Homicides accounted for approximately 9 percent of all fatal occupational injuries in 2015. There were 417 workplace homicides in 2015, a slight increase from 2014 but down 12 percent from the 475 reported in 2012.
Workplace homicides are classified using the 2011 Occupational Injury and Illness Classification System (OIICS), version 2.01. More on OIICS 2.01 is at www.bls.gov/iif/oshoiics.htm.
Eighty-five percent of workplace homicide victims in 2015 were men. Of the 417 workplace homicides in 2015, 356 were homicides to men and 61 were homicides to women. Homicides represented 18 percent of fatal occupational injuries to women in 2015 compared with 8 percent of fatal occupational injuries to men.
First-line supervisors of retail sales workers (40 fatalities), cashiers (35 fatalities), police and sheriff's patrol officers (34 fatalities), and taxi drivers (27 fatalities) were the occupations with the greatest number of homicides in 2015.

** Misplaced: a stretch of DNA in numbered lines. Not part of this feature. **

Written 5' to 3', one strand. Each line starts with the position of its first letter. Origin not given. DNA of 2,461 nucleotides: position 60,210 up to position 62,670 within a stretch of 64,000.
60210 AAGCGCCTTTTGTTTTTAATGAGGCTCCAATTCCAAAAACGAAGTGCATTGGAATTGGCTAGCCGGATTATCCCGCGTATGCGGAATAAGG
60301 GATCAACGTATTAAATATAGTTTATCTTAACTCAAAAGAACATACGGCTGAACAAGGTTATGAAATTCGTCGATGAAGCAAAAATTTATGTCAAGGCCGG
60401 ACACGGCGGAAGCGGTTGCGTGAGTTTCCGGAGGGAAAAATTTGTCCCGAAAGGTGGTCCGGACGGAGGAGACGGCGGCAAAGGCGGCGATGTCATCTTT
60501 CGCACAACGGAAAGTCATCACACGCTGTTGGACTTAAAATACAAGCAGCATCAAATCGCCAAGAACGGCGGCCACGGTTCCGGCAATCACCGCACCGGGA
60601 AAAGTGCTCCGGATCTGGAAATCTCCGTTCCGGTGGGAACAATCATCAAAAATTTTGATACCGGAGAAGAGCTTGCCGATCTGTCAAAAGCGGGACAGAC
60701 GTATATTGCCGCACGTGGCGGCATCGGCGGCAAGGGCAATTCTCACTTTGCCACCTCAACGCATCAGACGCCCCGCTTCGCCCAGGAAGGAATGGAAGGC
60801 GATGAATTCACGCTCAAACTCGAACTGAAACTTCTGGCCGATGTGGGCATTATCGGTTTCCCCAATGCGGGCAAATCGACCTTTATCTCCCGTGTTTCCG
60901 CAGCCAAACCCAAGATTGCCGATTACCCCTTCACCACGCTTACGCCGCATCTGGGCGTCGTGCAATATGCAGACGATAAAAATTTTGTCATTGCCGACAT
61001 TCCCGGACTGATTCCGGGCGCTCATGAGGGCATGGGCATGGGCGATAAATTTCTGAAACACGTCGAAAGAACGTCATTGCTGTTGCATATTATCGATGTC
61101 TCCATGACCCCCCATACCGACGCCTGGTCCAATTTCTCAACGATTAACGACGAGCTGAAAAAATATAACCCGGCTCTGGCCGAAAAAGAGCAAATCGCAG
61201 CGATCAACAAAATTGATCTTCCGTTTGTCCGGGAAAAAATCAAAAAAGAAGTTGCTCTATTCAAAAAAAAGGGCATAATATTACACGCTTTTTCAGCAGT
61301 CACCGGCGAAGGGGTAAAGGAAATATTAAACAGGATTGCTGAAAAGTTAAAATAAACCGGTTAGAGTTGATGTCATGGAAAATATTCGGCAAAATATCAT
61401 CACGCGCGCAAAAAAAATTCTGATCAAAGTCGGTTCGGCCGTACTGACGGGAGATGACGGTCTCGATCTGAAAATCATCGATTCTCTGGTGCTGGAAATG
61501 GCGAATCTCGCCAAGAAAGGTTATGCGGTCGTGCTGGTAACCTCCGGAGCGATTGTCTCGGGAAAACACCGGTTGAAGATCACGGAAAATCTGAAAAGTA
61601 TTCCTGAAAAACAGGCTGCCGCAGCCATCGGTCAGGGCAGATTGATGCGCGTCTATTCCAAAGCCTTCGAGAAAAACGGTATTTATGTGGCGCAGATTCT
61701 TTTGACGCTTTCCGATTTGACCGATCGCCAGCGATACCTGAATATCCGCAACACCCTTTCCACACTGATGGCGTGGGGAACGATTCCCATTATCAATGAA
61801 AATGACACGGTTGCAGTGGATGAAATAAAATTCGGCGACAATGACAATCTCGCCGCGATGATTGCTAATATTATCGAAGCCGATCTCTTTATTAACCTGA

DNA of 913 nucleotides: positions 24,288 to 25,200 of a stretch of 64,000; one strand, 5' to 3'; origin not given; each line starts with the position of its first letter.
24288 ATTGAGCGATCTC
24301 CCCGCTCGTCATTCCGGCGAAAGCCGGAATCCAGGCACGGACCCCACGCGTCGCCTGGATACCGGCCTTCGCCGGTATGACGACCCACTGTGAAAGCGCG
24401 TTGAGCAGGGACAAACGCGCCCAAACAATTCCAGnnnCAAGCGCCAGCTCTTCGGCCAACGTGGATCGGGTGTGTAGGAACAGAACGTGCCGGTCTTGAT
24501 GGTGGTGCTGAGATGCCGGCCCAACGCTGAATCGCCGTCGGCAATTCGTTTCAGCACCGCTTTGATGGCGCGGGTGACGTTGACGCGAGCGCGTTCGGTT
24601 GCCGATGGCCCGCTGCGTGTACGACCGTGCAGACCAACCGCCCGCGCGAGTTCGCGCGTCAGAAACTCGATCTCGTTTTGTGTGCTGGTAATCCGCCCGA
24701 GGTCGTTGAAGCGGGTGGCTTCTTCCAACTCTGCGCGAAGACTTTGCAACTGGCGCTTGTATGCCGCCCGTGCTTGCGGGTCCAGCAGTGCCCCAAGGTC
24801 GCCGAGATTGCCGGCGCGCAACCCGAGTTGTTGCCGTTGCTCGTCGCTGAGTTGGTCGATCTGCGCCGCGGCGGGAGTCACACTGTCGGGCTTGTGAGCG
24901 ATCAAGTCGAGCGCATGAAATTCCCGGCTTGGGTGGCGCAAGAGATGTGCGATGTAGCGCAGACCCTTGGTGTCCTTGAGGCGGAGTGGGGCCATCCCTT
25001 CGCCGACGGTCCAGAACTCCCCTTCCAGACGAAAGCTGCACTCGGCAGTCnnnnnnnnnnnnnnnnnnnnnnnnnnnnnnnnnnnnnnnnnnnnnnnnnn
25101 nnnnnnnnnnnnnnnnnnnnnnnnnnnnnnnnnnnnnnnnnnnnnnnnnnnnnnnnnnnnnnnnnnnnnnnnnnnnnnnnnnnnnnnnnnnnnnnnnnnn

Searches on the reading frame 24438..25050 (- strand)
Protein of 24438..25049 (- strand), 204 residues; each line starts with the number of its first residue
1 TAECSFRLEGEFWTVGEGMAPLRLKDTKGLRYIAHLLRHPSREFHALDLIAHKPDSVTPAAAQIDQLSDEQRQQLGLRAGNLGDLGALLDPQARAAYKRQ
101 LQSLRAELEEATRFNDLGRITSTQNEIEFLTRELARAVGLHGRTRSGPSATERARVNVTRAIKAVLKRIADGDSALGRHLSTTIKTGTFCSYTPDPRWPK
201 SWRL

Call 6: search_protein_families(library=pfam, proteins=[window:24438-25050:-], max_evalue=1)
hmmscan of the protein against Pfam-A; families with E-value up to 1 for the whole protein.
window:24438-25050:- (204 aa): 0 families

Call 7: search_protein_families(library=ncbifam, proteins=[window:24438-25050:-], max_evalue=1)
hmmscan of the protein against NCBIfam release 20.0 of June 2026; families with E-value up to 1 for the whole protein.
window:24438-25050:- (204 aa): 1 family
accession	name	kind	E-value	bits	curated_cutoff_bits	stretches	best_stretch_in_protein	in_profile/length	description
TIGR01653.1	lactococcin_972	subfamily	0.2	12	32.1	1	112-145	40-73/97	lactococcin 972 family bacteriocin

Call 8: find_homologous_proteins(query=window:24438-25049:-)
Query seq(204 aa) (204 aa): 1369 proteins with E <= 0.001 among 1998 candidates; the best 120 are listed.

Shootings accounted for 85 percent (354 fatalities) of all workplace homicides in 2015. Stabbing, cutting, slashing, and piercing incidents accounted for another 7 percent (28 fatalities) of all workplace homicides in 2015.
The most common type of assailant in workplace homicides in 2015 were robbers, responsible for 128 workplace homicides. Coworkers were the assailants in 50 workplace homicides and spouses or domestic partners were responsible for another 25 workplace homicides. The table below shows the most frequent types of assailants involved in workplace homicides from 2011-2015.
For technical information and definitions, please see the BLS Handbook of Methods at www.bls.gov/opub/hom/pdf/homch9.pdf.
You can obtain data from the Injuries, Illnesses, and Fatalities program by using the following tools: Create Customized Tables (Multiple Screens), Create Customized Tables (Single Screen), and the Online Profiles System. Additional tables and charts are on the IIF homepage and the IIF State page.
For more detailed information on workplace homicides, see the data table for workplace homicides.
Last Modified Date: August 31, 2017